"edge of chaos"

[Martin Taylor 920325 17:20]
(Jeff Dooley 920324.1900)

It's interesting that you should bring up the "edge of chaos" here. I tried
to do that when I first joined this group, and got shot down for it. I am
hoping that I can bring the mutual understanding of the group to a position
where it can accept it as a natural part of PCT, which I think it is. But
I have been holding fire for a year or so, now, because I think many of the
group will misinterpret it.

I started to write a paper based on entirely different foundations about
three years ago, entitled "Thoughts on the edge of chaos", which argued
that ANY thinking machine that would be said to be "intelligent" would have
to be operating on the edge of chaos, and moreover would have to use
catastrophe functions that were the "elements" of the "critical landslide"
(to use the metaphor chosen by whoever wrote the Scientific American article
last year). The catastrophe functions correspond to "categories" in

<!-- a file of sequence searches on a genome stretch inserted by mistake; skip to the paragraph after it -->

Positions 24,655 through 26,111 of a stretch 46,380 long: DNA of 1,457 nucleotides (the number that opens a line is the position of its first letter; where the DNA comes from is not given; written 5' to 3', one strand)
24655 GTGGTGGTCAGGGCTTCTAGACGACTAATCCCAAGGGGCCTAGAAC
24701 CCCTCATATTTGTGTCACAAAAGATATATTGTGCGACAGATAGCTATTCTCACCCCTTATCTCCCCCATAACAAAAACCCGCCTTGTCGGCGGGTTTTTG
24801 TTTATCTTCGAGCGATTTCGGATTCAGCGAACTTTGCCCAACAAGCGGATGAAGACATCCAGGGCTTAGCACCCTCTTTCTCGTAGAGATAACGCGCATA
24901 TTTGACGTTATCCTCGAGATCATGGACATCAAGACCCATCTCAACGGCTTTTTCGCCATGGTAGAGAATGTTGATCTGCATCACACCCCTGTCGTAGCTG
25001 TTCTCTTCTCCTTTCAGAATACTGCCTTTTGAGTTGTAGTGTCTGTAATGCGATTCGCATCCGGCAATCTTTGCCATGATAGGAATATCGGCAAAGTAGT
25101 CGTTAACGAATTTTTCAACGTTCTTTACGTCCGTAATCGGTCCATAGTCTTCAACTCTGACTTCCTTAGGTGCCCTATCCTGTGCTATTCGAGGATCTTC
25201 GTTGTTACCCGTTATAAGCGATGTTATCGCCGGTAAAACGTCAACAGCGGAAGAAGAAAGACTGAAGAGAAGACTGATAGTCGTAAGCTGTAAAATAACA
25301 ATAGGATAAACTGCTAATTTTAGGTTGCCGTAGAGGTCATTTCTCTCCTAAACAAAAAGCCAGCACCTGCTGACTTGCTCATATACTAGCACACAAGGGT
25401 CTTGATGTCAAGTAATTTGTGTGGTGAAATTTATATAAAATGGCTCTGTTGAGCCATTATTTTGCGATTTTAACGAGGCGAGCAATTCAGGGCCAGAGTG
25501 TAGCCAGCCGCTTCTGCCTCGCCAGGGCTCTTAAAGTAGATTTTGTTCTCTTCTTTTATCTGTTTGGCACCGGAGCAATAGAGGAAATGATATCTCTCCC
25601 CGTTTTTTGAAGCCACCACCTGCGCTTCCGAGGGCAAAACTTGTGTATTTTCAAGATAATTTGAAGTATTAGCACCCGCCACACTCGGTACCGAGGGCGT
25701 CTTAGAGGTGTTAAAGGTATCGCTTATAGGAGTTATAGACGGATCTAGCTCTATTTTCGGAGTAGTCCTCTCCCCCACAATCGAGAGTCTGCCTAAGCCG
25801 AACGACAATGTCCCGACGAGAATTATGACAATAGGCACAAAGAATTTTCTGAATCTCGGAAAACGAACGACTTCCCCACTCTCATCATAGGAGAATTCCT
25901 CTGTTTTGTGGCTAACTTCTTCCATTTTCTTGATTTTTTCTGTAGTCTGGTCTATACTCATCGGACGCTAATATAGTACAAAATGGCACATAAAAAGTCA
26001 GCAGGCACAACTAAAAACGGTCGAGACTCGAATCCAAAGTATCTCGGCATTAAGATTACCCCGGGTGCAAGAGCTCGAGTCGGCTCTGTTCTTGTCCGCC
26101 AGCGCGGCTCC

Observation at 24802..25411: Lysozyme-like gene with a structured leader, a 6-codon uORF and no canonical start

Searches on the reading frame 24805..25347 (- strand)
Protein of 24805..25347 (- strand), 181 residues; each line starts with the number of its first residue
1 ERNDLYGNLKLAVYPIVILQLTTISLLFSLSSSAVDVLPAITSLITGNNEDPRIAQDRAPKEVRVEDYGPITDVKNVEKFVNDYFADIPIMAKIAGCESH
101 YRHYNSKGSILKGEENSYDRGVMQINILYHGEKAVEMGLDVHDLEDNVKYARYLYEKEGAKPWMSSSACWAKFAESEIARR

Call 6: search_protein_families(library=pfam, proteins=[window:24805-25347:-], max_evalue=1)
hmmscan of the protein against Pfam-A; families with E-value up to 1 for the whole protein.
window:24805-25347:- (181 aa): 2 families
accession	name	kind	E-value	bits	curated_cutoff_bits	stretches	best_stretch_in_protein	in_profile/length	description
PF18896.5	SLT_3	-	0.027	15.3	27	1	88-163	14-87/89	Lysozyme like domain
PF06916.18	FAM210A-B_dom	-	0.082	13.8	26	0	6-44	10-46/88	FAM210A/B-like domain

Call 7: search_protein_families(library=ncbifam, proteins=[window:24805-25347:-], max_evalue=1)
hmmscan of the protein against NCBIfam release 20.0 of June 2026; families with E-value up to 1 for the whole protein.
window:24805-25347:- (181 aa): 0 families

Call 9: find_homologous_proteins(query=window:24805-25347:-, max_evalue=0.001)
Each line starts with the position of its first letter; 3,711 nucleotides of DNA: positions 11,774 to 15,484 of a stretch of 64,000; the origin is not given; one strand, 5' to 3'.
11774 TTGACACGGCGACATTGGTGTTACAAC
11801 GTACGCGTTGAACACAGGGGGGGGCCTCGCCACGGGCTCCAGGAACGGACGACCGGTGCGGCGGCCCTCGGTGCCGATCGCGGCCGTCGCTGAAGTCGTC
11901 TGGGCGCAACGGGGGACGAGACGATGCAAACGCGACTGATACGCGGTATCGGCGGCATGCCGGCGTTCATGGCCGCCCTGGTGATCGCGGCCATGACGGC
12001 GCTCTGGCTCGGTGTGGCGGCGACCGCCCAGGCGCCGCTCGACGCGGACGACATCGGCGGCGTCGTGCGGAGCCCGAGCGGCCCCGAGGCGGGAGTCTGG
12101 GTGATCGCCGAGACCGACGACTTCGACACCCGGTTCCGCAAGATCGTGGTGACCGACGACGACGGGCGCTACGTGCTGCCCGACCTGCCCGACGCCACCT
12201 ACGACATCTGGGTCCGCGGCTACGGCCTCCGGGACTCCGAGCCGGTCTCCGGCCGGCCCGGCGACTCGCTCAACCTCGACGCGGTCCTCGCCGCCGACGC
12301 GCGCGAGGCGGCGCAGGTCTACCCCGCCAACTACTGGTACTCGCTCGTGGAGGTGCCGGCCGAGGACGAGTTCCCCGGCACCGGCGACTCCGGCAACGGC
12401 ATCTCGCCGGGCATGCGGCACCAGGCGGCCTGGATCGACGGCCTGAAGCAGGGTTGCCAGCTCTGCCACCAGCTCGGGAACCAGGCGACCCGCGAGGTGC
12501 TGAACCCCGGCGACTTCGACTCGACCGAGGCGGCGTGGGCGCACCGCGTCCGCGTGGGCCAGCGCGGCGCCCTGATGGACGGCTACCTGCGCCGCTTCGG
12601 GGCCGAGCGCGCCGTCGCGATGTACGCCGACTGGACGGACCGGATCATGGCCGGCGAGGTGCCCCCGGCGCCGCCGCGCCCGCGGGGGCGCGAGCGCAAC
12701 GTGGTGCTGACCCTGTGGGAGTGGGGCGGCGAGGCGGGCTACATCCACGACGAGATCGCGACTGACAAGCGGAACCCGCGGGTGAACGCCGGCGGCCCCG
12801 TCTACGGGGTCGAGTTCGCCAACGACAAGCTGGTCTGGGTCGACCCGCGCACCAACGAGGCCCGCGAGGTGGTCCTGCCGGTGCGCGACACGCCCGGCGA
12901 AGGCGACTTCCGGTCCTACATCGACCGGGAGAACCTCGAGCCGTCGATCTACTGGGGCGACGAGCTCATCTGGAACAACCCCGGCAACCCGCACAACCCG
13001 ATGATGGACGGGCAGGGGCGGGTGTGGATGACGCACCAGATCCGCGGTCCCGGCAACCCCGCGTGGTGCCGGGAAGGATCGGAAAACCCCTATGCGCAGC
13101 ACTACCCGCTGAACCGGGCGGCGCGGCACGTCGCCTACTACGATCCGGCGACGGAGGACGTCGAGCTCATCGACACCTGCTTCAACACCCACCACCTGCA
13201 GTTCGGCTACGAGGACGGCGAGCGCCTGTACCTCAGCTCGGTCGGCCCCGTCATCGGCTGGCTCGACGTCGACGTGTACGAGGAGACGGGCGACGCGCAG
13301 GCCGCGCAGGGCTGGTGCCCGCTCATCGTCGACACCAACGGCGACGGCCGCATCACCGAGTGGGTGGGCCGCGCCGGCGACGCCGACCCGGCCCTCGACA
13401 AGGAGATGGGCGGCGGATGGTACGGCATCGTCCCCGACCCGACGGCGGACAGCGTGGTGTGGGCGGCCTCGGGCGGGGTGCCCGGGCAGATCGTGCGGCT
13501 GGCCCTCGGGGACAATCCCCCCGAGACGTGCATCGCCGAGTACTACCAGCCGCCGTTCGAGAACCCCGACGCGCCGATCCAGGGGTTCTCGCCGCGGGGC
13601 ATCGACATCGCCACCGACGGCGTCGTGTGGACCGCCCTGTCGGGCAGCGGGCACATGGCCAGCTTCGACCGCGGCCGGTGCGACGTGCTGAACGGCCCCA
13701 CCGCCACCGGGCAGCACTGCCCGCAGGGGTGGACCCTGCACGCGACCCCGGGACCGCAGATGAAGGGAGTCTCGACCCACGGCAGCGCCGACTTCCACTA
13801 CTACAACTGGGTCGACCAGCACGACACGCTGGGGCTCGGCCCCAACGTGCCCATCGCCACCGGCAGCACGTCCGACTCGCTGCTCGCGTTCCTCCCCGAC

perception, and are the only things that permit psuedo-logical operation
in physical systems. (In computers, the catastrophe functions are built-in
at the lowest level, and do not have a fractal structure, which makes real
"artificial intelligence" very hard to achieve).

Anyway, I never finished the draft paper, because it was intended for
Behavioral and Brain Sciences, and Freeman got his chaos paper in first.

For PCT people, the key point will be that there must be same-level connections
in the hierarchy, but we are yet a long way from having developed an agreed
substrate for developing that understanding. We'll get there, I hope, before
another year passes.


[From: Jeff Dooley 920324.1900]

(Rick Marken 920324.0820)

On Stuart Kauffman's notion of the "edge of chaos."

Rick, first a mention of what I take Kauffman's mission to be.
Kauffman appears to argue a case for: (1) a dynamics of
spontaneous organization in complex systems--organization arising
out of complexity alone (as I read it) and not as a function of
some ontogenetic structure or blueprint (like a gene)--and (2) a